ACC with Distance Alert forms an option along with Collision Warning with Auto Brake.

Child safety improved with two-stage booster cushion

Volvo has also been a pioneer in child safety - an area of car design that is frequently overlooked. A world first for the Volvo V70 and XC70 is a height-adjustable booster cushion. Integrated into the rear seat, it can be set at two heights, allowing children of different sizes to see out of the car while also getting optimal seatbelt support. The lower setting is intended for children between 115 and 140cm in height and weighing between 22kg and 36kg. The upper setting is designed for children measuring 95-120cm and weighing between 15kg and 25kg. The integrated child booster cushions can be used on both outer rear seats.

The seats are specially designed so that the seatbelt geometry is optimum irrespective of the child's height. The safety belts also have specially adjusted force limiters so they restrain the child with just the right amount of tensioning force in a collision.

'It's a sad fact that the least well protected occupants in many cars are children,' says XC70 project director Tomas Ahlborg. 'This is because the child seats don't fit them properly, the seat is not properly secured or the belt does not fit them correctly. This new Volvo innovation optimises safety for children who have grown out of rear-facing baby chairs but who are too small to sit in a normal adult seat.'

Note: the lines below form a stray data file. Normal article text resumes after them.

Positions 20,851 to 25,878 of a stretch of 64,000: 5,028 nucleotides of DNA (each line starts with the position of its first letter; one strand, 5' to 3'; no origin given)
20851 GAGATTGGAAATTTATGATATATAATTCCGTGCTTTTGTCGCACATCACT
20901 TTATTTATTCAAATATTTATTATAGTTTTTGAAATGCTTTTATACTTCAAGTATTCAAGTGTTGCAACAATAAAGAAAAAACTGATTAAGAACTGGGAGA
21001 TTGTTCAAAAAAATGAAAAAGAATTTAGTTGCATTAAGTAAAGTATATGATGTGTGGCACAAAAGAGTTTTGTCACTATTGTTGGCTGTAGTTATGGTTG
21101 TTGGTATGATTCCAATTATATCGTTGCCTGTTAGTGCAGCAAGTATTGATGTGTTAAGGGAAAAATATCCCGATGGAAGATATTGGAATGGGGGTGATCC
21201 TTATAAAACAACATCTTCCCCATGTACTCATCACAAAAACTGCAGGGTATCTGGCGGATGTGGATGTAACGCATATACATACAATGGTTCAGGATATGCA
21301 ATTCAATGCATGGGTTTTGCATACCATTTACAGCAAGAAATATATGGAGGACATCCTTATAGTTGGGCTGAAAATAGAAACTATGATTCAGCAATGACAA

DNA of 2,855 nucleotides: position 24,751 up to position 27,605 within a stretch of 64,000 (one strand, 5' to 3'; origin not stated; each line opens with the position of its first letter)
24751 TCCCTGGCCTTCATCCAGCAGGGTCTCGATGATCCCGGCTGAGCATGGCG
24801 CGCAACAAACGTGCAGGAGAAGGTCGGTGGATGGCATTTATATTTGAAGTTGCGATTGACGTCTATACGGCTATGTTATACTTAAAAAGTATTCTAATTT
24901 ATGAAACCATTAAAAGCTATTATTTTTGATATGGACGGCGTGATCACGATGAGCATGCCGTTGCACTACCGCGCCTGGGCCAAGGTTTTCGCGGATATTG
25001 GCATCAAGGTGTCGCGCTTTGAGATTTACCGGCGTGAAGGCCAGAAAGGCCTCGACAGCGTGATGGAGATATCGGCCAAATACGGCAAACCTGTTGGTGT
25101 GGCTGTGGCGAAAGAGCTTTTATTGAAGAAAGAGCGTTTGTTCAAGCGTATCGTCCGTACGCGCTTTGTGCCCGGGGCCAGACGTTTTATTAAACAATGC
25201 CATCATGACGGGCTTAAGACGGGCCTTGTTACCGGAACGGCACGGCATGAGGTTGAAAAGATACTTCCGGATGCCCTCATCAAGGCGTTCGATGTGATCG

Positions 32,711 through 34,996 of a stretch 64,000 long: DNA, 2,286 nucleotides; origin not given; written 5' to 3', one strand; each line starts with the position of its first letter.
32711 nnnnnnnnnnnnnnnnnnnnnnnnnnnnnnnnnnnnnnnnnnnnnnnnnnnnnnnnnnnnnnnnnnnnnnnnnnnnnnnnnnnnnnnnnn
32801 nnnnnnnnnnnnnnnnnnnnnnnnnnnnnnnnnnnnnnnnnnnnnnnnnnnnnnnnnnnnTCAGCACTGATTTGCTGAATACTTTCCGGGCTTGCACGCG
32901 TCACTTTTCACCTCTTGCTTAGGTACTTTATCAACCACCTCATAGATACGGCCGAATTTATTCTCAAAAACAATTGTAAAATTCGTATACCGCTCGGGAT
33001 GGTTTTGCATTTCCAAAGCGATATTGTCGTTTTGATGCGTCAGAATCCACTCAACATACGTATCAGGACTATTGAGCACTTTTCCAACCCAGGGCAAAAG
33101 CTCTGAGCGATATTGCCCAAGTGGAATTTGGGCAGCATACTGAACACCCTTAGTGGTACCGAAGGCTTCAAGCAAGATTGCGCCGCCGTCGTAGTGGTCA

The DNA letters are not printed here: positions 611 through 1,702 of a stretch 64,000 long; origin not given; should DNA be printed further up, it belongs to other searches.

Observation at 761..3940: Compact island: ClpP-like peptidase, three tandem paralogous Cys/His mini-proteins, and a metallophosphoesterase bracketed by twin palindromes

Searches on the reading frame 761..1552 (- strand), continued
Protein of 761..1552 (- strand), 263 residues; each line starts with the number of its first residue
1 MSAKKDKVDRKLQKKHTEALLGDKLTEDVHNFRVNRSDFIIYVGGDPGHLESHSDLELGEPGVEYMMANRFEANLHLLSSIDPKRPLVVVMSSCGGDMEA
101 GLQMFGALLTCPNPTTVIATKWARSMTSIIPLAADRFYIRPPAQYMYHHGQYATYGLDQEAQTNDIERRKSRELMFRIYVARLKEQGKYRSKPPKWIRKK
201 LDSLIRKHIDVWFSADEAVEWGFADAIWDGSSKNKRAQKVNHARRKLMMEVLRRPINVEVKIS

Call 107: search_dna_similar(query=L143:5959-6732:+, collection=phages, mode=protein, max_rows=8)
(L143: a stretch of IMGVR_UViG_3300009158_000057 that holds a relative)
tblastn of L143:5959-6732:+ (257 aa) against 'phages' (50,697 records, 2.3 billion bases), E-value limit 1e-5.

SIPS side impact protection offers even greater safety

Volvo has also further developed its SIPS (side impact protection system) thanks to a stronger side body structure. The body's entire side structure is both stronger and lighter thanks to a well balanced combination of high-tensile steel of different grades (High Strength Steel, Extra High Strength Steel and the extremely strong Ultra High Strength Steel). The various components and grades of steel interact to reduce penetration into the passenger compartment.

The inflatable roof curtains in the Volvo XC70 have been extended by 60mm, offering greater head protection for children and adults alike.

The Volvo XC70 also gets a new type of side airbag. These new side impact airbags have two separate chambers - one for the hip section and one for the chest. The hips can withstand greater force than the chest, so the lower chamber inflates with up to five times more pressure than the upper section. The side impact airbags interact with the inflatable curtains and the car's network of safety beams to provide the most effective possible protection.

Crumple zones made using different grades of steel

The patented front body structure in the Volvo XC70 is divided into zones, each of which has a different task during the crash sequence. The outer zones are responsible for most of the deformation. The closer the collision forces get to the passenger compartment, the less the material deforms. In order to give each zone the right properties, different grades of steel are used in different structures. In all, there are four different grades. Apart from regular body steel, three different grades of high-tensile steel are used: High Strength Steel, Extra High Strength Steel and Ultra High Strength Steel.

These crumple zones are: